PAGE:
Boxer is one of the most popular dog breeds in the world.
Boxer dog breed got its name from its tendency to stand on its hind legs and box with its front paws during play!
Boxer breed origin
Boxers were developed in Germany as medium-sized security dogs. The breed is valued as a spirited pet and guardian of home and family.
Developed to serve the multiple purposes of guarding, working and as an escort dog, the boxer must combine elegance with substance and ample power. Not alone for beauty, but to ensure the speed, dexterity, and jumping ability essential for a working breed.
Boxer’s General Appearance
The Boxer is a medium-sized, sturdy dog, of square build with a short back, strong limbs, and short, tight-fitting coat. His musculation, well developed, should be clean, hard, and appear smooth (not bulging) under taut skin His movements should denote energy. The gait is firm yet elastic (springy), the stride free and ground-covering, the carriage proud and noble. Only a body whose individual parts are built to withstand the most strenuous efforts, assembled as a complete and harmonious whole, can respond to these combined demands. Therefore, to be at his highest efficiency he must never be plump or heavy, and, while equipped for great speed, he must never be racy.
Photo: Brindle Boxer
The head imparts to the Boxer a unique individual stamp peculiar to him alone. It must be in perfect proportion to his body, never small in comparison to the overall picture. His muzzle is his most distinctive feature and the greatest value to be placed on its being of correct form and in absolute proper proportion to the skull.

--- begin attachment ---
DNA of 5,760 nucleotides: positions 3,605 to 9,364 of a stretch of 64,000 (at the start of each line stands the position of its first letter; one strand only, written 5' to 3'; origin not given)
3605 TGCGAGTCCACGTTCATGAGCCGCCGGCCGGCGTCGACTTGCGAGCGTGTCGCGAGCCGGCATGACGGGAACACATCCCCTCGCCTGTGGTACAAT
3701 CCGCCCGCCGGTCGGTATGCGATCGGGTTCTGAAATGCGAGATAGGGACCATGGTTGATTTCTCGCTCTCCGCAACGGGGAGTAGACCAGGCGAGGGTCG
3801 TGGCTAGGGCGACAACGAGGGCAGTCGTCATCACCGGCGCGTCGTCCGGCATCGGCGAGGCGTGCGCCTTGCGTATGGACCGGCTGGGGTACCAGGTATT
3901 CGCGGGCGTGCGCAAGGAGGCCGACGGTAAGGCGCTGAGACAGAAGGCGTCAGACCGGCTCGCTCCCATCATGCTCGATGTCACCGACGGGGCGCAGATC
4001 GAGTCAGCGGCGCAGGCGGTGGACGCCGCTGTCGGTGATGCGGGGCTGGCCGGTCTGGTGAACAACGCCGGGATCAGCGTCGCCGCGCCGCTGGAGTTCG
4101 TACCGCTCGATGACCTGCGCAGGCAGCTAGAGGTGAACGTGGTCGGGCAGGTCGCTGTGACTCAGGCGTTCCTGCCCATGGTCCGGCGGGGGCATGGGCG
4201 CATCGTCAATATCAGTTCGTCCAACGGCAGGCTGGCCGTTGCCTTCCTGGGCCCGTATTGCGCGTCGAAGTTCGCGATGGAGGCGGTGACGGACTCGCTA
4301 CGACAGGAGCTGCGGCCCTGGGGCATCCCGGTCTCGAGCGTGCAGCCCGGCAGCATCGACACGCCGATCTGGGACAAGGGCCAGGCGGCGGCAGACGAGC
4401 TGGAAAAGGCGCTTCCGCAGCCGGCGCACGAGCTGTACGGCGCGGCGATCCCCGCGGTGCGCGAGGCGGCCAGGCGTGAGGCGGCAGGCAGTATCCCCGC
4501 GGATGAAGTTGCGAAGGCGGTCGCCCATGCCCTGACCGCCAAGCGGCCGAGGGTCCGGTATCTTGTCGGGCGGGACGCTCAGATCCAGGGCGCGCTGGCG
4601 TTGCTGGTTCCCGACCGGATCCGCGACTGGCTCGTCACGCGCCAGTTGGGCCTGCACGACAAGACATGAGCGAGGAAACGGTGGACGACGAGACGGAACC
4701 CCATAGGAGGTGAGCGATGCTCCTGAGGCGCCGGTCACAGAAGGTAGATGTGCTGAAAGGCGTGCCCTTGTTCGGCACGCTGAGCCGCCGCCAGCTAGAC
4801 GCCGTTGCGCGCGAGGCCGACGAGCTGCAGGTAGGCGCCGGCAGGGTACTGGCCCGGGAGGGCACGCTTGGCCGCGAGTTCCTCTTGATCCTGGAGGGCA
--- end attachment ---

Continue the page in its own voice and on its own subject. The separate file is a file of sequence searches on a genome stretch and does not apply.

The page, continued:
Faults: Head not typical, plump bull-doggy appearance, light bone, lack of balance, bad condition, lack of noble bearing.
Photo: Boxers with puppies
Boxer’s Character and Temperament
These are of paramount importance in the Boxer breed. Instinctively a ‘hearing’ guard dog, the boxer is alert, dignified, and self-assured, even at rest. His behavior should exhibit constrained animation. His temperament is fundamentally playful, yet patient with children. Deliberate and wary with strangers, he will exhibit curiosity, but most importantly, fearless courage and tenacity if threatened. However, he responds promptly to friendly overtures when honestly rendered. His intelligence, loyal affection and tractability to discipline make him a highly desirable companion. The boxer is an amazing dog breed for families with children.
Faults in temperament: Lack of dignity and alertness, shyness, cowardice, treachery, and viciousness (belligerency toward other dogs should not be considered viciousness).
Adult males: 22-1/2 – 25 inches (57-64 cm); females: 21-23-1/2 inches (53-60 cm) at the withers. Males should not go under the minimum, nor females over the maximum.
Fawn colored Boxer
Boxer’s Coat and Color
The coat should be short, shiny, lying smooth and tight to the body. The colors are fawn and brindle. Fawn in various shades from light tan to stag red or mahogany, the deeper colors preferred. The brindle coat in the Boxer is of two opposite types. The first of these includes those dogs having clearly defined dark stripes on a fawn background. The second type has what is best termed reversed brindling. Here the effect is of a very dark background with lighter-colored fawn stripes or streaks showing through. White markings in fawn and brindle dogs are not to be rejected; in fact, they are often very attractive, but must be limited to one-third of the ground color, and are not desirable on the back of the torso, proper. On the face, white may replace a part or all of the otherwise essential black mask. However, these white markings should be of such distribution as to enhance and not detract from the true Boxer expression.
Photo: Brindle colored boxer puppy